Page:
• Provide a continuous Bay Trail linkage throughout ESP. Completing the Bay Trail along the East Bay shoreline will provide the public with a rich shoreline experience that includes wildlife observation and environmental education.
  • Limit or exclude grass playing fields that require heavy use of pesticides and fertilizers that can negatively impact wetlands, wildlife, and Bay water quality. If such uses are included within ESP, artificial turf or buffer zones and swales must be used to prevent contaminants from flowing into sensitive habitat areas or the Bay.
  • Distinction should be made between general recreation uses and recreational opportunities that require shoreline access. For example, unlike playing fields or motorized watercraft, human- and wind- powered watercraft (e.g., kayaks, windsurfers, canoes) require localized shoreline access with appropriate site conditions. Such uses should be accommodated where possible while minimizing impacts to plant and wildlife habitat.
  • Manage the park in a manner that minimizes impacts to plant and wildlife habitat. Particular attention should be paid to migratory birds wintering within ESP.
  • Provide opportunities for environmental education, including field trips for the public, with a focus on Bay ecology and the important environmental connection between freshwater creeks and the Estuary.
  • Link creek corridors within ESP with upstream creek corridors and associated habitat. Not only will this provide essential wildlife corridors, but also much needed human transportation corridors. Emphasis should be placed on providing linkages between ESP and the Ohlone Greenway.
  • Strive to retain the park in a "natural," ecologically functional state. Urban development and impervious paving should be limited to the extent possible.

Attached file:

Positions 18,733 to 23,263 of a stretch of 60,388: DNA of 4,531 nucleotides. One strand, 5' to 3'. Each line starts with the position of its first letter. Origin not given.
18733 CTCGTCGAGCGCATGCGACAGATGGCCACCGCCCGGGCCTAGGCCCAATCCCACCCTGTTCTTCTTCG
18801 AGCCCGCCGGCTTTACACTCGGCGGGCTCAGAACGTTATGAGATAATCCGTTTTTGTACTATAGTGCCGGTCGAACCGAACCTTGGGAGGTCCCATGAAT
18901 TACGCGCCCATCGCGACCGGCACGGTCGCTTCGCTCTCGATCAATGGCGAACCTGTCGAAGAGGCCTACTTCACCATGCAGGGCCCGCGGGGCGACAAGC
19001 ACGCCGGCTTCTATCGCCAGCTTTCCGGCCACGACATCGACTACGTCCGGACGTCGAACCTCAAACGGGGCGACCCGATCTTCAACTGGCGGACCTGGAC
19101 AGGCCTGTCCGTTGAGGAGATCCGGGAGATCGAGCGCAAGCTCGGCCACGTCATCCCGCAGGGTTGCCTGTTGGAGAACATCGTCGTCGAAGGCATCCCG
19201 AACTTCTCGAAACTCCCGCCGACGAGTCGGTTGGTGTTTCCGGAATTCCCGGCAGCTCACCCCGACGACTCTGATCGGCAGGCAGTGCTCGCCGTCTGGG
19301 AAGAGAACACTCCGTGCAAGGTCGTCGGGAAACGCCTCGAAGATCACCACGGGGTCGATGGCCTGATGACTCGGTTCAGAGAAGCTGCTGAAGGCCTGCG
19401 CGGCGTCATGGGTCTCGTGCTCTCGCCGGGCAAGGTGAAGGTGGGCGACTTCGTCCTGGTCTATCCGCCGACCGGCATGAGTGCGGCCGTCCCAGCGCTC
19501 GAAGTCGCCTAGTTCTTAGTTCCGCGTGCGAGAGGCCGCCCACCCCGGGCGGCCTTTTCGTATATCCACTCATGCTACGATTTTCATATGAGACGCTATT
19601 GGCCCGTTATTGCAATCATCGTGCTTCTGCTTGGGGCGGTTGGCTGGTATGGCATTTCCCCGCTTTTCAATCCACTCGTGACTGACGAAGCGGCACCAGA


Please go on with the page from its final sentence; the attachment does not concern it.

With respect to specific areas within ESP, Save The Bay has the following recommendations to help create the park's ecological framework:

  • Preserve the Emeryville Crescent and Albany Mudflats as protected wetland and wildlife habitat with extremely limited public access.
  • Protect, enhance, and restore the Brickyard, the Berkeley Meadow, and the Albany Bulb as wildlife habitat with limited public access. These areas currently provide valuable habitat and offer numerous opportunities for tidal and seasonal wetland restoration. Developed trails should be located around the perimeter of the Meadow and opportunities for nature interpretation provided.
  • Preserve the Albany shoreline near Golden Gate Fields (i.e., Fleming Point) as one of the last remaining portions of historic shoreline in the East Bay. A Bay Trail linkage between the North Basin strip and the Albany Bulb should be developed.
  • Seriously reconsider locating grass playing fields at the Albany Plateau. Given its proximity to the Albany Mudflats, this is a poor location for such uses and should be modified to prevent impacts to wildlife habitat or Bay water quality (see comments above).
  • Acquire Hoffman Marsh, Stege Marsh, the former Liquid Gold site, the freshwater ponds near Zeneca, and other appropriate parcels along the Richmond shoreline at the earliest opportunity. The wetlands between Meeker Slough and the Albany Mudflats should be restored and managed as an integrated unit, including the wetlands and associated uplands contained at the U.C. Field Station—one of the last pristine moist grassland habitats in the Bay Area. Add all of these parcels to ESP and preserve them as a protected wildlife area similar to the Emeryville Crescent and Albany Mudflats.

It is not often that we are provided an opportunity to recreate our communities, to rethink assumptions and actions made years before. The creation of ESP is one such historic opportunity, and the chance to plan a contiguous 8-1/2-mile strip of Bay shoreline should not be squandered. Yet it is a daunting task to juggle competing interests in a densely urban setting. Eastshore State Park provides a unique opportunity to expand public access to the Bay shoreline while protecting and enhancing the crucial link between the San Francisco Estuary and the creeks that flow to it.

Save The Bay is confident that we can create a park that will be a showcase of sustainable development with a strong creek-to-bay connection. Working together, we can reclaim the East Bay shoreline and create a park that not only sustains humans and celebrates our connection to the San Francisco Bay, but also sustains the plants and animals sharing it with us and keeps the Bay and its watershed healthy for future generations.